India needs green politics

One won’t be wrong to conclude that the winter session of Parliament wouldn’t witness even few serious words on climate change let alone an intense debate as our leaders conducted on intolerance in the beginning of session. At a time when Delhi’s toxic air and Chennai’s deluge was making even commoners sensitive about socio-economic impact of environmental changes, our political leaders were still tied up with outdated mudslinging. Undeniably, India is missing its own version of green politics, essential for the renewed policy articulations emerging out of choking and flooding of metros and Paris’ climate change convention.

Green politics should have stepped into our mainstream politics at least a decade before India participated in the global ecological negotiations as a significant member and started framing policies required for a new green governance. Environmental politics emerged in Europe in the 1980s and became extremely influential by early 1990s. The green parties did not do well in elections, but gradually began to decide political, social and economic agenda with renewed focus on environment protection. Despite being condemned as “green left”, green politics has successfully altered the agenda of mainstream politics and forced lawmakers to yield on green taxes, clean energy charges, congestion taxes in cities and debates on taxing over luxurious life. In fact, Europe’s laws and rules regarding environmentally safe business are now more modern than those of America’s.

Delhi’s smog is not a new phenomenon. Be it the introduction of CNG in mid-90s or the concurrent fire fighting of reducing vehicles on the road; Indian lawmakers paid heed to the green governance only after judiciary’s hammer. Had green politics been active in India, we would have been discussing more innovative ways like imposition of congestion tax, making parking costlier, curbs on keeping more than one car, or to heavily tax diesel cars and not the weird odd-even car formula that is to bound unleash chaos on the roads of the national capital.

At the time when political parties were busy picking up their own Ambedkars from history during the debate on the Constitution in Parliament; the PMO was finalising India’s most aggressive commitments to the global climate pact at Paris climate change summit. At the summit, India promised the world it would reduce its carbon emission (responsible for global warming) by 30-35 per cent by 2020. This is a tall commitment with a proportionately huge economic and political cost, given lack of proclivity among political parties to define the contours of a policy on climate change.

Roadside Pollution as India Joins List Of Biggest Historical Contributors To Global Warming

It is unreasonable to expect that our leaders will ever discuss complex issues of the cost of clean energy, when they never bothered about how and where the clean energy or the Swachh Bharat cess is being utilised. While India and France were making declarations about commitments of 100 countries for reducing carbon emission through solar energy production and use, a parallel discussion was going on in the corridors of the Paris conference regarding the cost of alternative energy sources. A research paper of Brookings Institution’s Dr Charles Frank, which grabbed the headlines last year, noted that solar energy is the costliest alternative to reduce carbon emission, followed by wind energy, hydropower and nuclear energy.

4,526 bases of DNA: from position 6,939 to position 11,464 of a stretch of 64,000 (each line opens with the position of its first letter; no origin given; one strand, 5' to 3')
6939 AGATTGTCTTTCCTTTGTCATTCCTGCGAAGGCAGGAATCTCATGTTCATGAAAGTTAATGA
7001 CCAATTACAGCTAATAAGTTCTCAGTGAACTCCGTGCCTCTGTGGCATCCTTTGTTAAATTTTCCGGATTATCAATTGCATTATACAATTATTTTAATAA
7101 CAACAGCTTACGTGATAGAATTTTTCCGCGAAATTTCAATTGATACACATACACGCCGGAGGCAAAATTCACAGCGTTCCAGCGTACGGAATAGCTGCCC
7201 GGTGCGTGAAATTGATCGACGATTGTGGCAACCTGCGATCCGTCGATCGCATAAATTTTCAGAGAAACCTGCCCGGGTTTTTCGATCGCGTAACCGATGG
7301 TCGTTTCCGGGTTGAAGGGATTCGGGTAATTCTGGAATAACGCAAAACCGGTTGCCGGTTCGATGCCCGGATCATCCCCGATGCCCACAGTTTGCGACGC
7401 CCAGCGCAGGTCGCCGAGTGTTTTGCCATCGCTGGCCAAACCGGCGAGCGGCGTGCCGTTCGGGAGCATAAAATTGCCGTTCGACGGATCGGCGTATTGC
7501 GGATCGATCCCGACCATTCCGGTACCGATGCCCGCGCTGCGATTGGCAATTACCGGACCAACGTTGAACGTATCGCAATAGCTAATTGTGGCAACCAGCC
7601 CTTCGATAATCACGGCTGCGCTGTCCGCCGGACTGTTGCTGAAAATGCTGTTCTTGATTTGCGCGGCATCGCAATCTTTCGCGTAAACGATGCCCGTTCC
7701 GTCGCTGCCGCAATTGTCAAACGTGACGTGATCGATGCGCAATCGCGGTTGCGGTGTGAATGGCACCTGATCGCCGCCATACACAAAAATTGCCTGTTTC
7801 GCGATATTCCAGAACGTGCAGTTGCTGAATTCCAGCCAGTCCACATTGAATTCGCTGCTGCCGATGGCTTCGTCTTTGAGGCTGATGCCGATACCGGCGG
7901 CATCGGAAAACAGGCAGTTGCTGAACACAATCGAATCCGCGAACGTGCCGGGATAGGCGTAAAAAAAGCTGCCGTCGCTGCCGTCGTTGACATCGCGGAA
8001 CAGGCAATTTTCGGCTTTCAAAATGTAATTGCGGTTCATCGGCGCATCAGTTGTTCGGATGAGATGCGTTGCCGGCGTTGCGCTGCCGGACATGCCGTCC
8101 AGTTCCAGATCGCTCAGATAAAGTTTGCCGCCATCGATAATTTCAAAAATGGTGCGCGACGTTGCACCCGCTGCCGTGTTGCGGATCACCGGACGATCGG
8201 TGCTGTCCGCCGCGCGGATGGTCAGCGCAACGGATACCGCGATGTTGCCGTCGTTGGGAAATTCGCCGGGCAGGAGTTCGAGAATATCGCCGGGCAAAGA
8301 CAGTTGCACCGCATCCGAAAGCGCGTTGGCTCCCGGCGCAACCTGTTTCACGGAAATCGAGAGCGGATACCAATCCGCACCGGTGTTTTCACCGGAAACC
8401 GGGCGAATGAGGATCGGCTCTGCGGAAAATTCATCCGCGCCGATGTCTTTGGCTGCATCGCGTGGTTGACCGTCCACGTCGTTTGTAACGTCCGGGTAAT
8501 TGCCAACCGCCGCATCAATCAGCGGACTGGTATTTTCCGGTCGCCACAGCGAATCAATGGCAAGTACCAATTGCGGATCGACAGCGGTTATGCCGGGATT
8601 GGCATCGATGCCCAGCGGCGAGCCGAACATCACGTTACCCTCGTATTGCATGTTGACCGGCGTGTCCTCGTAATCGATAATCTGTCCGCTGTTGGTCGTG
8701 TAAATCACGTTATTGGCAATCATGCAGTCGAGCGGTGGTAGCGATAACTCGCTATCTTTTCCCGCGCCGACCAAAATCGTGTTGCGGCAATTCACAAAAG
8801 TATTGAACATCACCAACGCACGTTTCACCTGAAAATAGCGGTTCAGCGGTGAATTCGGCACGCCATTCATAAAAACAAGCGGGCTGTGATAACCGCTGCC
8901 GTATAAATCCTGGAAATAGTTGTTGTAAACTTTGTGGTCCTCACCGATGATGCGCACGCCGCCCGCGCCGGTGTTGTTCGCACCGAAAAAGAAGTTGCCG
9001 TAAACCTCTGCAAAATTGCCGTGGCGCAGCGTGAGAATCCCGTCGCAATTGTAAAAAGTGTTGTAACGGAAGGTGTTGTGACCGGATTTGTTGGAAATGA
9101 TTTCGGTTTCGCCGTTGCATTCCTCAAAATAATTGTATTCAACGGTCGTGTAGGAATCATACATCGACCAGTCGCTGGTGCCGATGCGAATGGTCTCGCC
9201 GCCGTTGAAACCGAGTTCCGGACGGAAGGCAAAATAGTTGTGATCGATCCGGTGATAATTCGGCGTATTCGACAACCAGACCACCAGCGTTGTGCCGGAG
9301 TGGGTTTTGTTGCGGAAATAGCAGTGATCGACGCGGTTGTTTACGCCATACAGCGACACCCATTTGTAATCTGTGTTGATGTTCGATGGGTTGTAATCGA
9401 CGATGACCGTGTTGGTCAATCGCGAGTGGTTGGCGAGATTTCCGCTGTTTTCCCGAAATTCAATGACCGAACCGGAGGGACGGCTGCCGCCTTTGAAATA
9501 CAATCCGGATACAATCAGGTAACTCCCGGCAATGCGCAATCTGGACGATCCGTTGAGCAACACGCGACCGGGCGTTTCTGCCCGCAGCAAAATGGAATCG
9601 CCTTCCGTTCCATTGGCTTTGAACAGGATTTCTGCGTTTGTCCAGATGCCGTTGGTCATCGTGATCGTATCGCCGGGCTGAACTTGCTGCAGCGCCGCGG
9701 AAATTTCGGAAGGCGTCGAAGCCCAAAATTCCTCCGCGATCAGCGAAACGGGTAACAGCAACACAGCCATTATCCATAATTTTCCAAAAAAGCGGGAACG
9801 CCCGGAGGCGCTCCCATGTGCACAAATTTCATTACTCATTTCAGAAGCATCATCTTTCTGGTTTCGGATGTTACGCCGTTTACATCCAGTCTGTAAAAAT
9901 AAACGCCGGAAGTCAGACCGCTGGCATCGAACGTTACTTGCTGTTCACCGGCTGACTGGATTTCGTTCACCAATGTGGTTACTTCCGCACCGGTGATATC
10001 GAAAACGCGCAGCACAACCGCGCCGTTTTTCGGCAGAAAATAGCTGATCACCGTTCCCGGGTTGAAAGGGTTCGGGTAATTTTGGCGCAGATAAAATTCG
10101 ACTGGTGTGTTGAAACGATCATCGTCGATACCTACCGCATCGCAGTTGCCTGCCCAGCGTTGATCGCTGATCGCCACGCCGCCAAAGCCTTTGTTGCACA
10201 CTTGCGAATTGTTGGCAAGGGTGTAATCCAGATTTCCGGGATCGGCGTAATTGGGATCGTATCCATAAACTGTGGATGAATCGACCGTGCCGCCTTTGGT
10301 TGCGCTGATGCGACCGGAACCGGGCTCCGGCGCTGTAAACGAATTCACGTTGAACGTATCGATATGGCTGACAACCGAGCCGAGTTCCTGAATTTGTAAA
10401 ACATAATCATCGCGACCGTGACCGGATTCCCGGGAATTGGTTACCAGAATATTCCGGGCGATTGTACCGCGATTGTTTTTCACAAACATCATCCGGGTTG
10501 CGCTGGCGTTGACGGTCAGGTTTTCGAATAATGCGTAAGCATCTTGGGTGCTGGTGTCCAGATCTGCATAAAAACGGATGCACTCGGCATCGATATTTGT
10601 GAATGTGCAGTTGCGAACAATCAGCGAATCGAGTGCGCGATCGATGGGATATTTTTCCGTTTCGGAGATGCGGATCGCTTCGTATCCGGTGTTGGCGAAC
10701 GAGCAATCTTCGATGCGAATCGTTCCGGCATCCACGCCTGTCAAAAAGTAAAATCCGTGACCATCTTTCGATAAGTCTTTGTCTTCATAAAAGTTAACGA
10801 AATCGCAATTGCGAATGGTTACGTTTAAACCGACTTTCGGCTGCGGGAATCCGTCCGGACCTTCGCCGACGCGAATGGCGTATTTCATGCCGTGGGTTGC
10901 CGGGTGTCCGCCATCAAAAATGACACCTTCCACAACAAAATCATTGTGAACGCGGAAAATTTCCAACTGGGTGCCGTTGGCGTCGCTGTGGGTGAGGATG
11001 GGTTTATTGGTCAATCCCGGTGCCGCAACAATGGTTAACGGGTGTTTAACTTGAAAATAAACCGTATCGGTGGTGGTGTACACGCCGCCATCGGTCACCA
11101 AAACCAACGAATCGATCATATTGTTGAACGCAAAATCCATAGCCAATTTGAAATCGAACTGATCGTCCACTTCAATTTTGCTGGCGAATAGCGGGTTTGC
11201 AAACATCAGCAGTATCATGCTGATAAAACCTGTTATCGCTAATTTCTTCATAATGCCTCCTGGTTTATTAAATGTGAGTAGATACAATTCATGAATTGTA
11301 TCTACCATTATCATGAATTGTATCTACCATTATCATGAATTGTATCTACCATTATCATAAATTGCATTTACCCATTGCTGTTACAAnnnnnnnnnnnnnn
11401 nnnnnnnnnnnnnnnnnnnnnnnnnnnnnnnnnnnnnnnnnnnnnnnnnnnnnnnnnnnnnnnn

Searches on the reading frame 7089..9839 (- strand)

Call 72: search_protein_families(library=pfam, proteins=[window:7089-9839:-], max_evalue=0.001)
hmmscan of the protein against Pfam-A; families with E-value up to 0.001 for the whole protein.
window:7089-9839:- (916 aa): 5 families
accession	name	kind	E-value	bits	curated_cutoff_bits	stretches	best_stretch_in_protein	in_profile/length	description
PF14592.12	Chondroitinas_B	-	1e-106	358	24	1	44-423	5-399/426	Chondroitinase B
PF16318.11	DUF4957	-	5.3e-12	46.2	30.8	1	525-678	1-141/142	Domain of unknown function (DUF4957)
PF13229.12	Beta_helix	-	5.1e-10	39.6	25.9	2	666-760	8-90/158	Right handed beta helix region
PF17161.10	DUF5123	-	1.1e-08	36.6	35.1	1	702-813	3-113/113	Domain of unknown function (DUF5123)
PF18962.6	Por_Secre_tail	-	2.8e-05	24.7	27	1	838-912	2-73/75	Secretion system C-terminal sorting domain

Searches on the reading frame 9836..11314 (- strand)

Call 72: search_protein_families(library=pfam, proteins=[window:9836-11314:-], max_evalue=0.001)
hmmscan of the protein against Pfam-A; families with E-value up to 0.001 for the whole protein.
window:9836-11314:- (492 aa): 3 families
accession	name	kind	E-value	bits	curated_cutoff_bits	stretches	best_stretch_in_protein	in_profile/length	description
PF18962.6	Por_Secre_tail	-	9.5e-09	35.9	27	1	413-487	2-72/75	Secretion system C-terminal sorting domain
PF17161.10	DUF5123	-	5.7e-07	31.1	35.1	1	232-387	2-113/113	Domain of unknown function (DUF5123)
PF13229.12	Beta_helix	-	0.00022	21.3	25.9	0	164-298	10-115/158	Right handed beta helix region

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The technical debate on conventional versus non-conventional energy suggests that huge subsidy will be required to keep non-conventional energy affordable. That will increase the cost by reducing carbon emission. The current view is that governments should not promote any one or two energy sources to reduce carbon emission, which means coal or gas-fired electricity technology should be greened and upgraded. Introduction of improved technologies in these areas will certainly hike cost of energy. That is, we should get ourselves prepared to afford costly energy, which will affect the economic growth of developing countries.

Same is the case with insurance cost of environmental damages. Chennai has shown that India needs a strong insurance and health-care policy to meet the challenges of climate change. When the representatives of global insurance companies were presenting their perspective in Paris, worries were not only about the capabilities of insurance companies to pay compensation, but also about UN’s estimate that in developing countries only one percent of environmental damage is covered under insurance.

After the closure of Chinese industries following smog in Beijing and the slowdown in American economy because of a spell of severe cold last year, the world has adjusted to the fact that countries will have to frequently regulate their growth strategies to accommodate with the realities of climate change. Whether it involves reduction in the use of energy, or increasing the cost on clean energy, or making arrangements for safety of life – coping with climate will impact income and employment. For the Third World, which is still unacquainted with the good life, climate change is the greatest calamity.

We need a contemporary political governance to cope with the environmental challenges, which we do not have at the level of the Centre, much less in the politics of states, which have hardly any clue. If Chennai’s deluge and Delhi’s toxic air fail to make our politics modern and farsighted, be sure that even in a greater human catastrophe we will be busy debating alteration in history books rather than saving our future.

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